But the government, struggling to balance economic growth with state control, often works at cross purposes. Small-business owners are subjected to a byzantine structure with heavy government oversight, where free enterprise is often stifled by a state struggling with letting go.
Such realities are particularly galling for the newer generation of Cubans, like Jose Luis Rodriguez Roig, 24, who owns a private cafeteria with his father that sells pizzas, burgers and coffee.
To buy flour, Mr. Rodriguez Roig says, the government prices are often too high to turn a profit. So he, like other Cubans, turns to the black market, a move that could land him in trouble.
“There are tricks here and there, but the law isn’t going to change,” he explained, at a late-night party on the rooftop of a friend’s home in Havana.
A friend disagreed, arguing that the government was in the midst of changing, prompting a conversation taking place across the country now.
“How can you not see?” his friend, Alejandro Rodriguez Zaldivar, 30, who was hosting the party in his aunt’s home, insisted. “There’s an embassy and people are starting to think different. My grandfather’s generation was revolutionary. My father’s generation was less. This is the direction things are going.”
Mr. Rodriguez Roig shook his head and pulled on a cigarette.
“You asked me what change do I see? Nothing,” he concluded, drawing his arm over the roofs of the low-slung houses toward the waterfront. “Just because there’s an embassy over there, it doesn’t change anything.”
After 50 years of stasis, there is a desire among Cubans to see the fruits of this new era right away. And yet the government has said the pace of change will be slow.
“The reason it has taken so long is that the government only now finds it in their interest,” said Yusbel Hernandez Campanioni, who was visiting the beach of Guanabo on a recent weekday. “If it was up to the Cuban people, it would have happened a long time ago.”
During the summer, youth often flock to the beaches near Havana, like Playa Santa Maria, near Guanabo, which is about a 25-minute drive from the capital. Public transit there and back is less than 5 cents, an affordable outing for Cubans with little disposable income.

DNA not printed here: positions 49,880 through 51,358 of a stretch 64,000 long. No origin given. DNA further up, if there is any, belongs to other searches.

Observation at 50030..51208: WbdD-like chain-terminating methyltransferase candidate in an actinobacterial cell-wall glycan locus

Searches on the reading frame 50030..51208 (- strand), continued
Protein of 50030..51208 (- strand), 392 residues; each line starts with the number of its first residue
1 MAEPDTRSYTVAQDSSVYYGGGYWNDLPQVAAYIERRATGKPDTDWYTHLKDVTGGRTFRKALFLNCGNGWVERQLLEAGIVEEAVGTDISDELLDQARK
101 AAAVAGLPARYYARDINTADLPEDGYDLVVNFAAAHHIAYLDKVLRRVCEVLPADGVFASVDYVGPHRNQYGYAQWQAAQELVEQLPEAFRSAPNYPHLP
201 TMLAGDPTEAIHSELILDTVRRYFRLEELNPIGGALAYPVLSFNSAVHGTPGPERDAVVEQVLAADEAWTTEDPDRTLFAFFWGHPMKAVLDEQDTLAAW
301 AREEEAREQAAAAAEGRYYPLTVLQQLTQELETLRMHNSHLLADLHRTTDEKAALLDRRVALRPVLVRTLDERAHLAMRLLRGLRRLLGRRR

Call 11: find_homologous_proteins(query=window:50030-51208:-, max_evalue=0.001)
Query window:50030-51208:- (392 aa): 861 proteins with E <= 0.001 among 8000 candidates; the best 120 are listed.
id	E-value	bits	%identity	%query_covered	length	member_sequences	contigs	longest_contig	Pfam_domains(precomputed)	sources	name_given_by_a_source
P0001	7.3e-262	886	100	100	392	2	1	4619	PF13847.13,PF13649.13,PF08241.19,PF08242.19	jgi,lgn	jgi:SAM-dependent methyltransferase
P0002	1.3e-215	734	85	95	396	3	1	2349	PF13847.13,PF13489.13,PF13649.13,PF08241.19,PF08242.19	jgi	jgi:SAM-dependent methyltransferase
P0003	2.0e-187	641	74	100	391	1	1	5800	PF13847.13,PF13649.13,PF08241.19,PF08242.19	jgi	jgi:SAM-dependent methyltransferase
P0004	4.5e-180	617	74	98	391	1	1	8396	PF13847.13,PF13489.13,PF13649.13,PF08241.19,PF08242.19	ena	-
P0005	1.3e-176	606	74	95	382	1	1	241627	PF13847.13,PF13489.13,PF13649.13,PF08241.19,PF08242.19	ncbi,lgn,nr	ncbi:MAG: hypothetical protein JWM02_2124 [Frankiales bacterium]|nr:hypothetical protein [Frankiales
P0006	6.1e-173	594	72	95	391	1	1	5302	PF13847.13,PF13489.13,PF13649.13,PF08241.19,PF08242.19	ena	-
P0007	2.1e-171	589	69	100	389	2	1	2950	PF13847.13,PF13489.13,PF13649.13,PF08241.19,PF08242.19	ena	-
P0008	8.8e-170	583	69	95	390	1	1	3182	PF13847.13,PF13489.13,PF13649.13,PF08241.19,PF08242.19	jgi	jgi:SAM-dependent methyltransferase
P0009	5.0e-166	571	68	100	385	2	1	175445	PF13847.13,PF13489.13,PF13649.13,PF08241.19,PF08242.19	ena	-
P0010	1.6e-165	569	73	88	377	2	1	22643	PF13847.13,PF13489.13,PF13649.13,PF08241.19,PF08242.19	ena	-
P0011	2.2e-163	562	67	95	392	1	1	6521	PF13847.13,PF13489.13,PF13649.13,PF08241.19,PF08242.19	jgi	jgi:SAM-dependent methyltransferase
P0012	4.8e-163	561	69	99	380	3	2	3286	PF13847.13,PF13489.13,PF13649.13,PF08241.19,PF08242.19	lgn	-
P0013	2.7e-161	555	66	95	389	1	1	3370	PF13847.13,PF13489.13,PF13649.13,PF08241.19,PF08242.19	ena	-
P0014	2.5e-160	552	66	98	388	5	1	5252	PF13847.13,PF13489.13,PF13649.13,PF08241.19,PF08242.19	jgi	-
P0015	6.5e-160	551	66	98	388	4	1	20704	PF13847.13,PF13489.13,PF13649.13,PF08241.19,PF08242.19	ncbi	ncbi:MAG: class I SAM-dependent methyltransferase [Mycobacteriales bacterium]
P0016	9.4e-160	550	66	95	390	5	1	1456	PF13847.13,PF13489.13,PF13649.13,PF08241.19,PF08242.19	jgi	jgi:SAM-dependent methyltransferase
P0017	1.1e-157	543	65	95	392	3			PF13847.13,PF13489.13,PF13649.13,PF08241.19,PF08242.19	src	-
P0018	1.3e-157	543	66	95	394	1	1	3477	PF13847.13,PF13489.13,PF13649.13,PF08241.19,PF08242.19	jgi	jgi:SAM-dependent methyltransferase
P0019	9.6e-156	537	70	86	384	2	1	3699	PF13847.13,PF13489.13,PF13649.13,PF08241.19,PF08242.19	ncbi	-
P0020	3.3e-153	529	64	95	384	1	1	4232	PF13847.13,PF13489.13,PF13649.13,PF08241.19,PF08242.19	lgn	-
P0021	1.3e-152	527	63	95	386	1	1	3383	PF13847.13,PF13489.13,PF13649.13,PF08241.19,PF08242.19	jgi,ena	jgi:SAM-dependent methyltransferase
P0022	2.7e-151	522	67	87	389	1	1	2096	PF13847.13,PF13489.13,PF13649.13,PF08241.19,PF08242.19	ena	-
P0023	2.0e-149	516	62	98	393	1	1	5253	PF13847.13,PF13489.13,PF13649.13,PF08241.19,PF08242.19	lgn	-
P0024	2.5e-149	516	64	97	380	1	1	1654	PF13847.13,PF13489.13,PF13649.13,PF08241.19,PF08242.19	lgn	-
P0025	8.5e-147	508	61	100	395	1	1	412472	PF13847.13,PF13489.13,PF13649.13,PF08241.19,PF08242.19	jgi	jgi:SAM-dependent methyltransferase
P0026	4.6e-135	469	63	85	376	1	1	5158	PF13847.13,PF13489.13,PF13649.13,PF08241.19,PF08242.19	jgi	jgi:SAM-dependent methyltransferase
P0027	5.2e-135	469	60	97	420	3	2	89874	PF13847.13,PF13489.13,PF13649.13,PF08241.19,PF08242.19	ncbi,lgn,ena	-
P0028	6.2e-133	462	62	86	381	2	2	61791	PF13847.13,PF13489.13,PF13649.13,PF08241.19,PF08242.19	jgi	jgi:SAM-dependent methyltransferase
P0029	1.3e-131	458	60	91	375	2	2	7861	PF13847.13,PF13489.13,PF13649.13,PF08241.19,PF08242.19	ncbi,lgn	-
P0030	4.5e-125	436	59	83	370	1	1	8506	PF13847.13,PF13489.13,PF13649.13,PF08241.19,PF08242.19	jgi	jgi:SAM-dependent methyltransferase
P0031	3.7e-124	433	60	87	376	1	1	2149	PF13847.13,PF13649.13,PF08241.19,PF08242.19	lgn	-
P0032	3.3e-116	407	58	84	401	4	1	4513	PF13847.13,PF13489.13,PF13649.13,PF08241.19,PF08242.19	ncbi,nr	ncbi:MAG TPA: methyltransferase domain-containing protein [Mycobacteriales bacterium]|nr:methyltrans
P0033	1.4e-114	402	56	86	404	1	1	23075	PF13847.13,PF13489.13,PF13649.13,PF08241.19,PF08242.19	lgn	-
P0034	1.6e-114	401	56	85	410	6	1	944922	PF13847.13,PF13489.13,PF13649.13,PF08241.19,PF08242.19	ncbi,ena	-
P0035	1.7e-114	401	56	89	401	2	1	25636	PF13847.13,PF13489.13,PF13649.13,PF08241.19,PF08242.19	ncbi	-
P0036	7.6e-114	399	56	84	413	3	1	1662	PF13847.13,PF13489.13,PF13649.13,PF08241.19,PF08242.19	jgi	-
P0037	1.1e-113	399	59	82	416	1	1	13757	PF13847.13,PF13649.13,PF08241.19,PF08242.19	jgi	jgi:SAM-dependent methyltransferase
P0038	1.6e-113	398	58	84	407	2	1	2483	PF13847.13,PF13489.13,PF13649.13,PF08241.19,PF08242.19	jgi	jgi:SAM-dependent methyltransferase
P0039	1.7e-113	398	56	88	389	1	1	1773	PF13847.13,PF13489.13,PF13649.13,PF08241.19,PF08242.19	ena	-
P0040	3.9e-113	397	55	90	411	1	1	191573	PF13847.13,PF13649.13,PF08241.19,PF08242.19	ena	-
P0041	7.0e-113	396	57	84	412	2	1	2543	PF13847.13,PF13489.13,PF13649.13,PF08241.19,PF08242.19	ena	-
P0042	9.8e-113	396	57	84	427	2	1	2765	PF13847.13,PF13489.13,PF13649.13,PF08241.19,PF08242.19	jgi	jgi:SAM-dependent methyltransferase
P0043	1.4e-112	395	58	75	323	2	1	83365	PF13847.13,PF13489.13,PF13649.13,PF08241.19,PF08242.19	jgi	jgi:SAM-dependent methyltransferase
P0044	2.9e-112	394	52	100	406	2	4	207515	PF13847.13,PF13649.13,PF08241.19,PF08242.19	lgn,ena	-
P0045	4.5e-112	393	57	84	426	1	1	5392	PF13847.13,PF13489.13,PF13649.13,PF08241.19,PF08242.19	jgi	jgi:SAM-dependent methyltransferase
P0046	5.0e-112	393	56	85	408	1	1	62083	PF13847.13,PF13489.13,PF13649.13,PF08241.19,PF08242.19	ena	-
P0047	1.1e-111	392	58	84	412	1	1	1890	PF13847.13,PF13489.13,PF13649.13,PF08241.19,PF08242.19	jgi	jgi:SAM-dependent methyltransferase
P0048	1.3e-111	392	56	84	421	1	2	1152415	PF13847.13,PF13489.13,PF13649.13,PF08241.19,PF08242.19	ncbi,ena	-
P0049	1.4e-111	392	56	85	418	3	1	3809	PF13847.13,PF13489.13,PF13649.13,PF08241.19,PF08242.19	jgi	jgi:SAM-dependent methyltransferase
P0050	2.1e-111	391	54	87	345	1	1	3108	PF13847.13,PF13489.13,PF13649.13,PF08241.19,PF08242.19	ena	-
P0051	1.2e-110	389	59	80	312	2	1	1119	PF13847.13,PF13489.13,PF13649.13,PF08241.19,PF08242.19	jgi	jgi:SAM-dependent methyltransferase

On a recent weekday, thousands of Cubans idled along the slender white sand strip, a coast of cerulean water. Arrayed in the sand, Mr. Campanioni and Yohendy Rodriguez Curreta sipped rum from the bottom half of a split beer can.
Many summer days are spent like this, though the pair lucked out when Mr. Curreta’s cousin visiting from Mexico pitched them a free bottle of liquor.
“Otherwise, we would just be laying here,” said Mr. Curreta, 21, who works as a janitor at a cultural center for about $10 a month.
For Mr. Curreta, salary was an issue. It was hard to afford the basics on his income, he said, no matter how hard he worked.
“Here you consume based on what you can afford,” he said. “And this is what we can afford.”
“Everyone speaks revolutionary, but we live day to day,” interjected Mr. Campanioni. “We think about what we are going to do today, and tomorrow we will think about the next day.”
And yet Cuba is a different place from even a decade ago, with a budding set of high-end paladars, or private restaurants, where prices can rival more opulent tourist destinations in the Caribbean.
More well-off teenagers have an array of options to choose from, including La Fábrica de Arte Cubano, a former peanut-oil factory that bears all the hallmarks of Brooklyn chic: exposed brick, industrial accents, even an old smokestack looming over the neighboring building.
The newly opened venue, a venture between a prominent Cuban musician and the state, is an example of what the government is aiming for, whether the youth realize it or not.
On a recent night, thousands of young people from 12 to 18 years old gathered outside the building, awaiting entrance to a party.
“We don’t really think about politics,” said Amalia Sanchez, 17, standing with a throng of friends. “We just want to have fun.”
New York Times | By AZAM AHMED